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The reputation of Kenneth James William Craik

Collins, Alan (2013) The reputation of Kenneth James William Craik. History of Psychology, 16 (2). pp. 93-111. ISSN 1093-4510

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Abstract

Reputation is a familiar concept in everyday life and in a range of academic disciplines. There have been studies of its formation, its content, its management, its diffusion and much else besides. This article explores the reputation of the Cambridge psychologist Kenneth Craik (1914-1945). Having examined something of Craik’s life and work and the content of his reputation, it concentrates on the functions that Craik’s reputation has served, particularly for psychology and related disciplines. The major functions of that reputation are identified as being: a legitimation and confirmation of disciplinary boundaries and discontinuities in the period shortly after World War II; an exemplification of how to be a modern scientist and of the values to embrace; a reinforcement of science as having a national dimension; an affirmation of psychology as a science that can serve national needs, and a creation of shared identities through commemoration. The article concludes that studies of reputations can illuminate the contexts in which they emerge and the values they endorse.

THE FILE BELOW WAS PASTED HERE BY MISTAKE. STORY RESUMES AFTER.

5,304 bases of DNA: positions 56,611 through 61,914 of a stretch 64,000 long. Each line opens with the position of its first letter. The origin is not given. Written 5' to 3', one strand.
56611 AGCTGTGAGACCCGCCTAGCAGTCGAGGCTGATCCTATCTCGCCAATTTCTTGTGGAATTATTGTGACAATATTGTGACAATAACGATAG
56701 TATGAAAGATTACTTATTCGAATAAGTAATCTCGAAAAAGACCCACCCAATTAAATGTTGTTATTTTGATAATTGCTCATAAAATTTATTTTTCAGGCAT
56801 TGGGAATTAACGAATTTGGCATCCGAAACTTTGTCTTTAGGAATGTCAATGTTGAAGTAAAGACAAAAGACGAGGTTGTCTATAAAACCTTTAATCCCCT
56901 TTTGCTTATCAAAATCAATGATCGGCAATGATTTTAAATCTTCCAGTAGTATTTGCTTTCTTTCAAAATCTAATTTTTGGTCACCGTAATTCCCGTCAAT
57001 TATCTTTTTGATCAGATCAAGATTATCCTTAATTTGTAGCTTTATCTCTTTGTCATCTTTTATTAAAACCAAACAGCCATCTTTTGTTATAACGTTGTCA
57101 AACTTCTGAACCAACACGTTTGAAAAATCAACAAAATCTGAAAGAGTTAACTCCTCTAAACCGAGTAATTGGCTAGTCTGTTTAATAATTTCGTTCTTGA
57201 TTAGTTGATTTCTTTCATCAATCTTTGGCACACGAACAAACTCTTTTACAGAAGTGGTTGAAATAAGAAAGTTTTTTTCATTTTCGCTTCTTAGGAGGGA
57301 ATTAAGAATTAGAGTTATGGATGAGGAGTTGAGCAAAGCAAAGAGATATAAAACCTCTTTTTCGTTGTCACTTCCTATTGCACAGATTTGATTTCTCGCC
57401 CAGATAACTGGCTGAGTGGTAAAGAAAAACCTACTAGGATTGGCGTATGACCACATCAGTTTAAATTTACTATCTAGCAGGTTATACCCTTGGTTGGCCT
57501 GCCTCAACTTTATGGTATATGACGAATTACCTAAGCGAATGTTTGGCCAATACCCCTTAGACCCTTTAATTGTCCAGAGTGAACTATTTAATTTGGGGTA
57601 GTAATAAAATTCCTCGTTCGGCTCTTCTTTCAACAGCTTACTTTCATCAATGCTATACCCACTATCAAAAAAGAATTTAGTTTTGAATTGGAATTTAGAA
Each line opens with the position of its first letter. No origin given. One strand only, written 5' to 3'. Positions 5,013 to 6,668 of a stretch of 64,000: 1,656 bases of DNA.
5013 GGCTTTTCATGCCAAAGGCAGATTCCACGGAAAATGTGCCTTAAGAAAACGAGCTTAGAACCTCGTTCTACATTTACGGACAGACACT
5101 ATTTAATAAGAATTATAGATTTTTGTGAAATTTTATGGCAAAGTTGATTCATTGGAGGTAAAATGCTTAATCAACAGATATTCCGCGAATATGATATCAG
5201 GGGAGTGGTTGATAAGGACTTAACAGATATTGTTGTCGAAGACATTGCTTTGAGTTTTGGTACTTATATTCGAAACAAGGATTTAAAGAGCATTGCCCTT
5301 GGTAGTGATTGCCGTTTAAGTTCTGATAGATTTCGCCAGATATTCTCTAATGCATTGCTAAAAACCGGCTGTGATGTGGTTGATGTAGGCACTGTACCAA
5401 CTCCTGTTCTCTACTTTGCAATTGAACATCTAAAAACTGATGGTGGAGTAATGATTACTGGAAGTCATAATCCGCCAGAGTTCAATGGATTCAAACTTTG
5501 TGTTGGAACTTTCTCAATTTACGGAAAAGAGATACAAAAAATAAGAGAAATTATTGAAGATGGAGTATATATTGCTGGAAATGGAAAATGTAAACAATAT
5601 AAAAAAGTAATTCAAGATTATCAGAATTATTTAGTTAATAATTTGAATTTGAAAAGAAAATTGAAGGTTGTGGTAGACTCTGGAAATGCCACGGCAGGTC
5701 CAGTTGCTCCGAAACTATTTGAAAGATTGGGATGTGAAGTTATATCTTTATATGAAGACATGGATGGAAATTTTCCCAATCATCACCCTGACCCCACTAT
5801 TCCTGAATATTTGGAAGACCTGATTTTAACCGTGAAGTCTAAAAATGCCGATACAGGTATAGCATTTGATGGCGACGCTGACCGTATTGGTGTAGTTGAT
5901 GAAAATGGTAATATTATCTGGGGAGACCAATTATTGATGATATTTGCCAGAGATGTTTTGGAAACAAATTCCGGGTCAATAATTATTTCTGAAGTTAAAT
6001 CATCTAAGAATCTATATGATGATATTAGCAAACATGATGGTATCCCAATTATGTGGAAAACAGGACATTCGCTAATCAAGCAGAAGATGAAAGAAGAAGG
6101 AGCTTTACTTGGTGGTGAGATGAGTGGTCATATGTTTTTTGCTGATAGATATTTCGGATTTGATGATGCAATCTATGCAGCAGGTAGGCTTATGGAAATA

Item Type: Article
Journal or Publication Title: History of Psychology
Uncontrolled Keywords: Craik ; reputation ; social networks ; scientific style
Subjects: B Philosophy. Psychology. Religion > BF Psychology
Departments:
ID Code: 58174
Deposited By: ep_importer_pure
Deposited On: 03 Sep 2012 10:28
Refereed?: Yes
Published?: Published
Last Modified: 23 Jul 2014 15:05
Identification Number:
URI: http://eprints.lancs.ac.uk/id/eprint/58174

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